Major stock index firm MSCI said Tuesday it would delay inclusion of the mainland-traded Chinese A shares in its key emerging market index given lingering concerns about market accessibility.
"This could be a good thing, because it gives China incentive to push reforms through further rather than give them the benefit of the doubt," said Lucy Qiu, emerging market strategist at UBS Wealth Management.
Among issues that must be addressed, MSCI said in a release the 20 percent monthly repatriation limit remained a "significant hurdle" for investors.
"Chinese authorities have been trying to attract capital in, but restricting outflows, and this (repatriation limit) is capital restriction out. That does deter a lot of foreign investors," Qiu said, noting that "if the global environment remains benign and the currency depreciation remains gradual, they could actually consider relaxing it."
MSCI said it would retain the China A shares inclusion proposal as part of the 2017 review and did not rule out a potential off-cycle announcement "should further significant positive developments occur ahead of June 2017."
"International institutional investors clearly indicated that they would like to see further improvements in the accessibility of the China A shares market before its inclusion in the MSCI Emerging Markets Index," Remy Briand, managing director and global head of research at MSCI, said in the release. "In keeping with its standard practice, MSCI will monitor the implementation of the recently announced policy changes and will seek feedback from market participants."
The release also said investors needed more time to assess the effectiveness of the Qualified Foreign Institutional Investor program (QFII) investment quota allocation, capital mobility policy changes and the effectiveness of the new trading suspension policies.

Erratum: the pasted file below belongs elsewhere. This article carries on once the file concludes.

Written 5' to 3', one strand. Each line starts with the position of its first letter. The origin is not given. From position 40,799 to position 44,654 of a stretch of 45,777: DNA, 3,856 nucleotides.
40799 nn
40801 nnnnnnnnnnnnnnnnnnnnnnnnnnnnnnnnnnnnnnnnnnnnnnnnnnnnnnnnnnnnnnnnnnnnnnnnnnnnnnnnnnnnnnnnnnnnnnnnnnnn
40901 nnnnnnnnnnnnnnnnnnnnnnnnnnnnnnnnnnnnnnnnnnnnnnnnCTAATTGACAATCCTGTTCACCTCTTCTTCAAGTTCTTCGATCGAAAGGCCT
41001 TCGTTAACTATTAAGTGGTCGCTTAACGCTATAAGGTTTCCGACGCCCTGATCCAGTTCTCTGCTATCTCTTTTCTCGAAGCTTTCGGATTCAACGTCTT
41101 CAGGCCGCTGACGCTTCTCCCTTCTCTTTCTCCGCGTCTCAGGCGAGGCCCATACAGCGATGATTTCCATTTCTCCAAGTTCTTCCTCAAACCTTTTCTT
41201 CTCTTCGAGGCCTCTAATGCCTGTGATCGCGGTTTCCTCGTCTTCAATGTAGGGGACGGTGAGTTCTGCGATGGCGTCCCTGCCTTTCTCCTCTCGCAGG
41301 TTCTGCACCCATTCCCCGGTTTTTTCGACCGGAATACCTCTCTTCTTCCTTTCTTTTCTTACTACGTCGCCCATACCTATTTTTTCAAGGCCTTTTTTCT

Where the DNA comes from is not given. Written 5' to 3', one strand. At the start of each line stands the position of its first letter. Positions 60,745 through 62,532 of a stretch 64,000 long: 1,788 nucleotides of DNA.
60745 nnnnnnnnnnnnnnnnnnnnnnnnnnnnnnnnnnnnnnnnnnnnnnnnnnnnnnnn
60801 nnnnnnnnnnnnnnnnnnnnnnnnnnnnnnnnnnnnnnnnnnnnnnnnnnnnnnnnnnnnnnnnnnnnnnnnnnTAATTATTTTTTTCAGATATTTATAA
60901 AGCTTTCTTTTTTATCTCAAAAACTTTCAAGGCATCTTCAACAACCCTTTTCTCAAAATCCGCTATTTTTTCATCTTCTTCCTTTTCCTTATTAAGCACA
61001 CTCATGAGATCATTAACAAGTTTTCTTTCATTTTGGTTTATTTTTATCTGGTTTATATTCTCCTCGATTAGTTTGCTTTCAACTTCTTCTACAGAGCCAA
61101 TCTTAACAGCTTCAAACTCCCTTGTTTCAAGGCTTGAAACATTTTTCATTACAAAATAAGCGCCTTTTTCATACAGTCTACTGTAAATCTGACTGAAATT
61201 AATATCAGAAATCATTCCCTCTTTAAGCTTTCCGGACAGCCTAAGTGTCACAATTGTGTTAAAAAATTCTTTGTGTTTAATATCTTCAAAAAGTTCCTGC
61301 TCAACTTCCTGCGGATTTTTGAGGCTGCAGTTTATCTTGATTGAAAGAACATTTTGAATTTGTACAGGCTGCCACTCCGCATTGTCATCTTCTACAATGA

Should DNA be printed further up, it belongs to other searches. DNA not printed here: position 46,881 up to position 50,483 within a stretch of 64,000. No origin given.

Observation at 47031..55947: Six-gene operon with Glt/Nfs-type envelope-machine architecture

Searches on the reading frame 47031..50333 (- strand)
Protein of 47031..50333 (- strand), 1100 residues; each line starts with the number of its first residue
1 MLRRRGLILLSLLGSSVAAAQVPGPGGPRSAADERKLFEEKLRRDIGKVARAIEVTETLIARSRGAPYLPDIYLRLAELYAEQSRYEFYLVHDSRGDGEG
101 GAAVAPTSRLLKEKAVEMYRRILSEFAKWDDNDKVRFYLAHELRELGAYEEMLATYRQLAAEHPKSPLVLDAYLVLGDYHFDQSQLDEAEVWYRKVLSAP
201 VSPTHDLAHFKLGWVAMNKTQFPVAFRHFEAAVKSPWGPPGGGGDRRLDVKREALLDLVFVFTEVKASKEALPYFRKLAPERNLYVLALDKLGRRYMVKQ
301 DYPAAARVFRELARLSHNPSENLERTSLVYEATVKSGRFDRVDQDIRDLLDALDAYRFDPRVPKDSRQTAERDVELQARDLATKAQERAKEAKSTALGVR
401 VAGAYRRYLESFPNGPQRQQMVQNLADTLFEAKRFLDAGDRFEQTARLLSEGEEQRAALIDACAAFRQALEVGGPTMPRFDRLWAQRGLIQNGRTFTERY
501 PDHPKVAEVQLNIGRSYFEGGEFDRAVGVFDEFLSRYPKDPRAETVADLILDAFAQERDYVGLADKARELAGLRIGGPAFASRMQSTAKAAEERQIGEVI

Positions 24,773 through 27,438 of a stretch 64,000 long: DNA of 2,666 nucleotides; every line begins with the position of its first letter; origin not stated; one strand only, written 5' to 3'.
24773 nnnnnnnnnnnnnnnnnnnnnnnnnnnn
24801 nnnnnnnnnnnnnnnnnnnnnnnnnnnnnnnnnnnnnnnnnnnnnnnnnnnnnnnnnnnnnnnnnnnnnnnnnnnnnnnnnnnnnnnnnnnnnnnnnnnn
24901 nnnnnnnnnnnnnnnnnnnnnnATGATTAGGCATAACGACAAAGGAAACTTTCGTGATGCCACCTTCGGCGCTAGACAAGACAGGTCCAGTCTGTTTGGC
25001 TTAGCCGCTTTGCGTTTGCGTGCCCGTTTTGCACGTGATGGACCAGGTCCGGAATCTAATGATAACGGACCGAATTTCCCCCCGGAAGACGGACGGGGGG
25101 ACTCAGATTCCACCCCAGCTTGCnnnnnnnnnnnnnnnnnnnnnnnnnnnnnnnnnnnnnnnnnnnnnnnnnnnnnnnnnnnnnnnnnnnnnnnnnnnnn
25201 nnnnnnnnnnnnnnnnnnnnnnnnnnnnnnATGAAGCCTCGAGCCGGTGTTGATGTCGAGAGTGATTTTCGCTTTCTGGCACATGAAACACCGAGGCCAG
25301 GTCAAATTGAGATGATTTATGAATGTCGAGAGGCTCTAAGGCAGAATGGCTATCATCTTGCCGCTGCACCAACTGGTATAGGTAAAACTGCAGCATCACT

"It appears the changes, while they have occurred, are too recent," said Chris Johnson, vice president of ETF sales and strategy at Macquarie in New York.
Last year, MSCI rejected the Chinese shares given concerns about market accessibility, liquidity and share ownership. The mainland Chinese stocks have had high volatility since then, including stock suspensions last summer and a circuit breaker fiasco in January. The Shanghai composite is down more than 40 percent over the last 12 months.
Chinese regulators in the last few months stepped up efforts to address many of those concerns, including a late May announcement by the Shanghai and Shenzhen stock exchanges of revised rules to limit stock suspensions. Analysts from firms such as Goldman Sachs recently increased their expectations that MSCI would have a favorable decision Tuesday.
MSCI did note Tuesday Chinese authorities have made "significant improvements" in accessibility for global investors.
"It's basically painted a fairly positive picture on the Chinese market, but it's not quite there for broad foreign investment," Johnson said.
The Deutsche X-trackers Harvest CSI 300 China A-Shares ETF (ASHR) traded more than 2 percent lower in after-hours trade. The iShares MSCI Emerging Markets ETF (EEM) was unchanged.
Without the A shares, the Chinese stocks listed in MSCI's emerging market index are all traded in either Hong Kong or the United States. That means the world's second-largest economy makes up only about one-fourth of the benchmark index, while projected full inclusion of A shares would bring that ratio to more than one third.
With about $1.5 trillion in assets under management tracking the index, China is keen to tap those funds as foreign investors search for returns outside their home markets.
To be sure, MSCI has said any inclusion would not be implemented immediately, and initial weighting of China A shares would be just 1.1 percent of the emerging market index.
"My hope was the MSCI decision would almost require asset managers and money managers to garner a better understanding of what's taking place in China," said Brendan Ahern, chief investment officer at China ETF provider KraneShares. "It's always a question of when and not if. It's just disappointing some of those misperceptions might persist until MSCI requires investors to ... do the due diligence that's required to invest."